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January 19, 2012

Apple Takes One Step Further in Education Pursuits with the Unveiling of iBooks 2

By Carrie Schmelkin, TMCnet Web Editor

It’s a situation you may remember all too well: trudging from class to class with a backpack on your shoulder that was weighed down by countless textbooks. And, after a long day of school filled with nine periods, it felt all too good to throw the backpack off for a quick reprieve until you had to figure out which books to schlep home with you.



Well, in an effort to continue down its path of education innovation – and possibly to fight adult scoliosis caused in part by backpack use as a child – Apple (News - Alert) today squashed the rumor mill with the unveiling of iBooks 2, a platform that “reinvents the textbook.”

“The textbook is not always the ideal learning tool," Philip Schiller, Apple's vice president of marketing, explained to audience members at New York City’s Guggenheim Museum in New York City this morning. Textbooks are too cumbersome, worn out, scribbled on and not portable, he noted. "They're just not the ideal modern teaching tool."

Conversely, the modern teaching tools have become gadgets like eReaders, eBooks and iPads, which is evidenced by the fact that there are over 20,000 education apps on the iPad and more than 1.5 million iPads used in education institutions.

With iBooks 2, kids can enjoy a new textbook experience for the iPad and a reading experience that is more interactive, modern and efficient, according to officials.

The modern textbook boasts interactive features like 3D models, videos within chapters, and manipulatable elements throughout the books. For example, when the book is rotated vertically users can enjoy a reflowed layout that emphasizes text. Conversely, when the book is held horizontally, the emphasis is on images and interaction.

Some of the neatest features of iBooks 2 include the fact that it allows kids to view 3D images of biology, swipe to view the next page, tap words that they don’t know to connect with the books glossary and get feedback if they were right or wrong with how they answered questions at the end of a chapter quiz.

"These are gorgeous, gorgeous books," Apple's iWork Vice President Roger Rosner said.

In addition to iBooks 2, Apple also introduced the next generation of flashcards in which all students’ notes and glossary terms are turned into study cards.

“No more ever having to make paper flashcards," Rosner said.

So how can students and teachers obtain these books? By downloading the app through the new textbook category in the iBookstore. Users can buy the books through the one-click purchasing system and then re-download the texts any time after that by turning to the cloud. iBooks 2 is a free app that can be downloaded from the App Store starting today.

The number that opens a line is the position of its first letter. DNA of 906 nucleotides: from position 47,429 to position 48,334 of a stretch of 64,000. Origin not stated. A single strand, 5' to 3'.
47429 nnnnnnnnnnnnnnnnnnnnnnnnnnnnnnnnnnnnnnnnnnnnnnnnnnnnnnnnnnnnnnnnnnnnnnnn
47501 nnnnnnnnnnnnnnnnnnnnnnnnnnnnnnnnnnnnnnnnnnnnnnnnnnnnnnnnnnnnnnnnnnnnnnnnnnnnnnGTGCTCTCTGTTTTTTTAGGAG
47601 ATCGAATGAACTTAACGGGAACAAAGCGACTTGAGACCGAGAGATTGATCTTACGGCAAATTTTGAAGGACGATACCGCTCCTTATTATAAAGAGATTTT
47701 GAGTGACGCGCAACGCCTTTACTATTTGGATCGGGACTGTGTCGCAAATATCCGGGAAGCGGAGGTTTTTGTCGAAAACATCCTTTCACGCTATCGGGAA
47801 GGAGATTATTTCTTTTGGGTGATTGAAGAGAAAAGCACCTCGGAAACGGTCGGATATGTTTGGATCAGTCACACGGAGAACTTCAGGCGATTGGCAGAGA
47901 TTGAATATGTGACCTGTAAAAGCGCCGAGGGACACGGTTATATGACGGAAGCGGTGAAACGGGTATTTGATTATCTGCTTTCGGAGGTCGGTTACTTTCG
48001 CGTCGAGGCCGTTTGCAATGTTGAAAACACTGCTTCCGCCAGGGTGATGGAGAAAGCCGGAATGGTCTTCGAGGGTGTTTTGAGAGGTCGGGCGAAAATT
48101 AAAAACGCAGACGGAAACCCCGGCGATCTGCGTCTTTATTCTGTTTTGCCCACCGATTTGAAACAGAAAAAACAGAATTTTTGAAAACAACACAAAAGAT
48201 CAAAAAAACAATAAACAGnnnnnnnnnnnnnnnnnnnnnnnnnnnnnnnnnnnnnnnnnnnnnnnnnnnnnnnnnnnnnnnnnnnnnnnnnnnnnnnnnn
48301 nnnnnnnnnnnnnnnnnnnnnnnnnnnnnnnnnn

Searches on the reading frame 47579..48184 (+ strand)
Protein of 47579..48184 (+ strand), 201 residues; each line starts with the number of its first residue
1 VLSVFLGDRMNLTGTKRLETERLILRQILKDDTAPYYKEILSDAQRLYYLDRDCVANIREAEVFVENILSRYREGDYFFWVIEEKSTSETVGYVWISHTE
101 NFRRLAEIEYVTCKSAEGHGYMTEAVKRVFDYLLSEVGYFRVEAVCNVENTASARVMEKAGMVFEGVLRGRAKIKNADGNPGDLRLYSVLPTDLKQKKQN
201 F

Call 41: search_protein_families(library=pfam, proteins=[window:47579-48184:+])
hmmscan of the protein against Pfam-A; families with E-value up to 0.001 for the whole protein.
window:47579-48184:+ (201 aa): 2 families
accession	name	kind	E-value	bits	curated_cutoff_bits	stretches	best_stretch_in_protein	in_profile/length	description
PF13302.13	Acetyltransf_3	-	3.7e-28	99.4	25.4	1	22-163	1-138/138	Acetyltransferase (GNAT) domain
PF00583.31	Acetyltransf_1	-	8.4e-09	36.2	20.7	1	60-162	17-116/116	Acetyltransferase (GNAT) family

While Apple will ultimately offer textbooks for all grade levels, for now, it is solely focusing on high school textbooks and pricing them at $14.99 or less. With a little help from leading companies like Pearson, McGraw-Hill and Houghton Mifflin Harcourt, Apple has already been able to make Pearson's Biology and Environmental Science iBooks textbooks available today, along with five of McGraw-Hill's big textbooks. DK Publishing, a division of Pearson, is also launching four books today for younger learners.

In addition to unveiling iBooks 2, Apple shed light on its newest free app iBooks Author, an app in which authors and publishers can create iBooks covering everything from the best cooking recipes to children’s fairytales. Among the features of the app is the ability to drag a cover image, type directly onto the pages, drag texts that have already been written or add introductory media like a movie.

“Authors are going to love to use iBooks Author to create not jut textbooks, but any kind of book," Schiller said.

For teachers that are feeling left out of Apple’s latest announcement, fear not, as the tablet mogul has also announced its plans to help teachers reinvent the curriculum wheel with iTunes U. iTunes U was created to establish a single home for all the digital content created or curated by educators, which can then be downloaded and viewed on any Mac, PC, iPod or iPhone (News - Alert), according to Apple. Currently, more than 1,000 universities rely on iTunes U for audio, video and other educational content. Moreover, there have been 700 million downloads from iTunes U in the four years it’s been in existence.

Today, Apple announced its plans to makeover iTunes ,U which will now include full courses online, syllabi, details of professors’ office hours, posts by teachers and links that take you directly to the required reading for a given class (via iBooks). While iTunes U has not previously been available to K-12 schools, now the offering will be available for all instructors and for free.

I bet we have some jealous adults out there right about now...


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Carrie Schmelkin is a Web Editor for TMCnet. Previously, she worked as Assistant Editor at the New Canaan Advertiser, a 102-year-old weekly newspaper, covering news and enhancing the publication's social media initiatives. Carrie holds a bachelor's degree in journalism and a bachelor's degree in English from the S.I. Newhouse School of Public Communications at Syracuse University. To read more of her articles, please visit her columnist page.

Edited by Rich Steeves
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